Jim Crow in Michigan: 87 vote machines broke in America’s blackest city on Election Day

One of the darker periods in America’s history, Jim Crow was a series of state and local laws from the late 1800s to the late 1900s aimed at finding tricky ways to prevent African-American cities from being able to vote. Based on what we’re now learning in the aftermath of the 2016 election, it’s becoming apparent that Jim Crow is fully back in action. The most stunning evidence yet: in America’s blackest city, eighty-seven vote machines broke on Election Day.

The latest United State Census data from 2010 tells us that Detroit, Michigan is 82.7% African-American. Check those same Census numbers for every other city in America with a population of 100,000 or more, and you won’t find a blacker city in this country. And according to local Michigan newspaper The Detroit News, eighty-seven optical scanner vote counting machines managed to break on the same day. That represented fifty-nine percent of the machines in the city.

Did these massive malfunctions in Detroit cause votes in this 82.7% African-American city to not be counted? We don’t know yet, because the state of Michigan keeps trying to stave off a recount that might provide answers. Nor have we been told precisely why such an absurd number of machines in Detroit simultaneously malfunctioned. But whether it was some as-of-yet undocumented intentional sabotage, or whether it was simply a negligent lack of maintenance and replacement for the machines over the years, it’s clear that officials allowed a situation to happen in which the votes cast in Detroit were given less of an opportunity to be counted.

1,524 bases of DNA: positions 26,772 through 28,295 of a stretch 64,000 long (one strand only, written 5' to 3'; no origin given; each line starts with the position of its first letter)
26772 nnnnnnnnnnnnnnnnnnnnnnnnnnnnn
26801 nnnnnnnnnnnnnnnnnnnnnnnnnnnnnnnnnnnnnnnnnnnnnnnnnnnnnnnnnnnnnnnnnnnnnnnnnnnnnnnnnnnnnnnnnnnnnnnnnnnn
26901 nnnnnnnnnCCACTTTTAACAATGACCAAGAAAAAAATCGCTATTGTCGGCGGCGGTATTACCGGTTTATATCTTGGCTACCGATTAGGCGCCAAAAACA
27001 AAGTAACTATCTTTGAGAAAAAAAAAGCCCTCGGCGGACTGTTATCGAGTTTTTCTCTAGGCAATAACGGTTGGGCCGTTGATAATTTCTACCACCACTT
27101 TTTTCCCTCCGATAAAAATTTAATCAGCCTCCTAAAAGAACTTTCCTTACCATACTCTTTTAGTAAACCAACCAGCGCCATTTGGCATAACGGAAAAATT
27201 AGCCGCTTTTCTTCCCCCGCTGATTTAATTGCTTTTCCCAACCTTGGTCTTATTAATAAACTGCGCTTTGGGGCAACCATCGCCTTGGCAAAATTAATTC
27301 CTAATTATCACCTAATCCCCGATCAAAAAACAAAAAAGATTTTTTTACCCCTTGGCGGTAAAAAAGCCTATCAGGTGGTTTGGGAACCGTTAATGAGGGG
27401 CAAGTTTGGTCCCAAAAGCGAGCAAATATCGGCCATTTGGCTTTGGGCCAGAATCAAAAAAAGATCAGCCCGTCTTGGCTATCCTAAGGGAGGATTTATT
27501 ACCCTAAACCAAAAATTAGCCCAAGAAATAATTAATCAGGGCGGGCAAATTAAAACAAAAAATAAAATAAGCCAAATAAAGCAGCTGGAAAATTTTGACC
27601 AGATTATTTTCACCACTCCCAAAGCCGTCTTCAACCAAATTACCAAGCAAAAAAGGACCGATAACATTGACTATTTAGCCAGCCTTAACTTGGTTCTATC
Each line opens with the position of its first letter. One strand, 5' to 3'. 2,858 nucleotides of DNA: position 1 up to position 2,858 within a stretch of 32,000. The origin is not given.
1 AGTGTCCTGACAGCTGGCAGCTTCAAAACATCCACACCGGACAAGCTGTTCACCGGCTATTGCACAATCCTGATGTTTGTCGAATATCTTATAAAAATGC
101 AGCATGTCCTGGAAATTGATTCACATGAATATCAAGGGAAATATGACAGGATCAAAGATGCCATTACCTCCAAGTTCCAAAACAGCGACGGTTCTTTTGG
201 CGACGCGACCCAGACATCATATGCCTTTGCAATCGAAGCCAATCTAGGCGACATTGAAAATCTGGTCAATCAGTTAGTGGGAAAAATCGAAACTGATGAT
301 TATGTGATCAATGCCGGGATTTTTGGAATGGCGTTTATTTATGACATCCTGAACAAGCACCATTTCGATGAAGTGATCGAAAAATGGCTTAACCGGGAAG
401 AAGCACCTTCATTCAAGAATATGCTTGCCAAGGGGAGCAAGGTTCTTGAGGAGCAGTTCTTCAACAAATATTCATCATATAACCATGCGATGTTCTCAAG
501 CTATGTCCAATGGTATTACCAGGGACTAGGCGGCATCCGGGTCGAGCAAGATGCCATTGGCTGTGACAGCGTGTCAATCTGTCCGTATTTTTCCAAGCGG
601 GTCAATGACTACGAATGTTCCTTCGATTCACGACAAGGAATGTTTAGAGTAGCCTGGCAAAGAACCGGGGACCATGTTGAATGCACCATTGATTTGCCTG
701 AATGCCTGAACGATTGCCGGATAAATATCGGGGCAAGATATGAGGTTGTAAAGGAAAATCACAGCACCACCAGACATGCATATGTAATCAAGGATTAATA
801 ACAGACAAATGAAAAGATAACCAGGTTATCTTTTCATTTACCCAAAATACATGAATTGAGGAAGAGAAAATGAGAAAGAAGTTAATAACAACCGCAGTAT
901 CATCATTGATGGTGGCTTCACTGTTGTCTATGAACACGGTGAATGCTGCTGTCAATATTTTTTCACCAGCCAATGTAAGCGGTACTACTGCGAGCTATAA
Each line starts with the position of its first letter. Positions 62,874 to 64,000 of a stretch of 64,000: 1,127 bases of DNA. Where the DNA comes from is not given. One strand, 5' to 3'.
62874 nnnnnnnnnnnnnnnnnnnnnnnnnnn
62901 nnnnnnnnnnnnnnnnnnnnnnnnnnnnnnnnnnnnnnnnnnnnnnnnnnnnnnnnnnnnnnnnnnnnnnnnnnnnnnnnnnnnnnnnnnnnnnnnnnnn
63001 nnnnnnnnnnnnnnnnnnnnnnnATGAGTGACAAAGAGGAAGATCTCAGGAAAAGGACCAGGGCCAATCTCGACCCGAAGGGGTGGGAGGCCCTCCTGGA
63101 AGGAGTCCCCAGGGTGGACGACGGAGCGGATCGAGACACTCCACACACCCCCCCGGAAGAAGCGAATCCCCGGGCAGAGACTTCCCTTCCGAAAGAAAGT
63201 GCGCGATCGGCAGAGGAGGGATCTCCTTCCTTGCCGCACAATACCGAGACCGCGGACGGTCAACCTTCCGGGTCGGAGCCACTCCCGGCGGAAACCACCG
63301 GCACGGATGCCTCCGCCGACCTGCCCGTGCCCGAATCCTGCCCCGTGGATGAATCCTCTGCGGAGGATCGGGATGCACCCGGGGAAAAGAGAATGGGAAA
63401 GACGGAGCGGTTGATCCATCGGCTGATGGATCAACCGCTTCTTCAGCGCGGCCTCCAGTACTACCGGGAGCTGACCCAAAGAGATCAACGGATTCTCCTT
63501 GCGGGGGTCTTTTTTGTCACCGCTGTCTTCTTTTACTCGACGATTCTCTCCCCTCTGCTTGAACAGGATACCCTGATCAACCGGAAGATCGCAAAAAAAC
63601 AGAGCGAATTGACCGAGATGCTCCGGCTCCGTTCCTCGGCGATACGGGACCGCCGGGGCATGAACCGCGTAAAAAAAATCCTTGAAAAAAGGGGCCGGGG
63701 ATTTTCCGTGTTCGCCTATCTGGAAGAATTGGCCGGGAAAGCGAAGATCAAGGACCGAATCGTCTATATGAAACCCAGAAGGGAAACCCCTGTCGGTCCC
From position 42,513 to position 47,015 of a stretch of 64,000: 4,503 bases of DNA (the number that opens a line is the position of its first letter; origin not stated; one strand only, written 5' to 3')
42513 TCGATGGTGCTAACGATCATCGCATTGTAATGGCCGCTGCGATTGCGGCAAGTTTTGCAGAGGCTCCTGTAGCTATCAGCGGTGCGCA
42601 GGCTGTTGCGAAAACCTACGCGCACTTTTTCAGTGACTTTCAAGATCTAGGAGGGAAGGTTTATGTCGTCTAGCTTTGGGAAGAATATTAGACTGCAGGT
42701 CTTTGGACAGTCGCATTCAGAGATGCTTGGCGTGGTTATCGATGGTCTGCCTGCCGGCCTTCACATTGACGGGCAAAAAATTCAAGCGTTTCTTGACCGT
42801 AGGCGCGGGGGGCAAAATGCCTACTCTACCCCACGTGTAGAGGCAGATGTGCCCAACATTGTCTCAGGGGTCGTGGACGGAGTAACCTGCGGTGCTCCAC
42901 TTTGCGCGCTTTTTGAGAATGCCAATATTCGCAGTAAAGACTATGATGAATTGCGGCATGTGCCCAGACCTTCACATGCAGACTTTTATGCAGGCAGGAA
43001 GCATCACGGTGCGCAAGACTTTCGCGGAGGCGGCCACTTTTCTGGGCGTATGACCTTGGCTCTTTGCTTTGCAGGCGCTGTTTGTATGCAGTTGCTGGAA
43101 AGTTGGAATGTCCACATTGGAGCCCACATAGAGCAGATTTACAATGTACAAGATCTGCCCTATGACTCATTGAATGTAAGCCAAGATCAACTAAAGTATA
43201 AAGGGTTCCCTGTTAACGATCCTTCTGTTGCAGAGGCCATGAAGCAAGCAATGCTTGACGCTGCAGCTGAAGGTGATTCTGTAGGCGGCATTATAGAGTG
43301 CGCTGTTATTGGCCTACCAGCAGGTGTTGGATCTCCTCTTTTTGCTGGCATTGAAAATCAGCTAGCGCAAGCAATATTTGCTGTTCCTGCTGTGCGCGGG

On top of it, Michigan officials have passed a state law that says any time a vote counting machine breaks and thus causes it to display a different vote total than the one in the precinct log books, those votes legally can’t be recounted. This law was rather transparently designed to make sure that recounts can’t be used to rectify any uncounted votes when these machines break. And then officials in that same state negligently (or maliciously) allowed the majority of machines to break in the blackest city.

This is a form of racial discrimination with regard to the right to vote, which is a direct violation of the Fourteenth Amendment. It’s just that officials who have wanted to resume the Jim Crow era are now being more clever at how they go about it than they were a hundred years ago. And this time around, the Detroit election day debacle demonstrates that Jim Crow isn’t just in the South.

Bill Palmer is the publisher of the political news outlet Palmer Report

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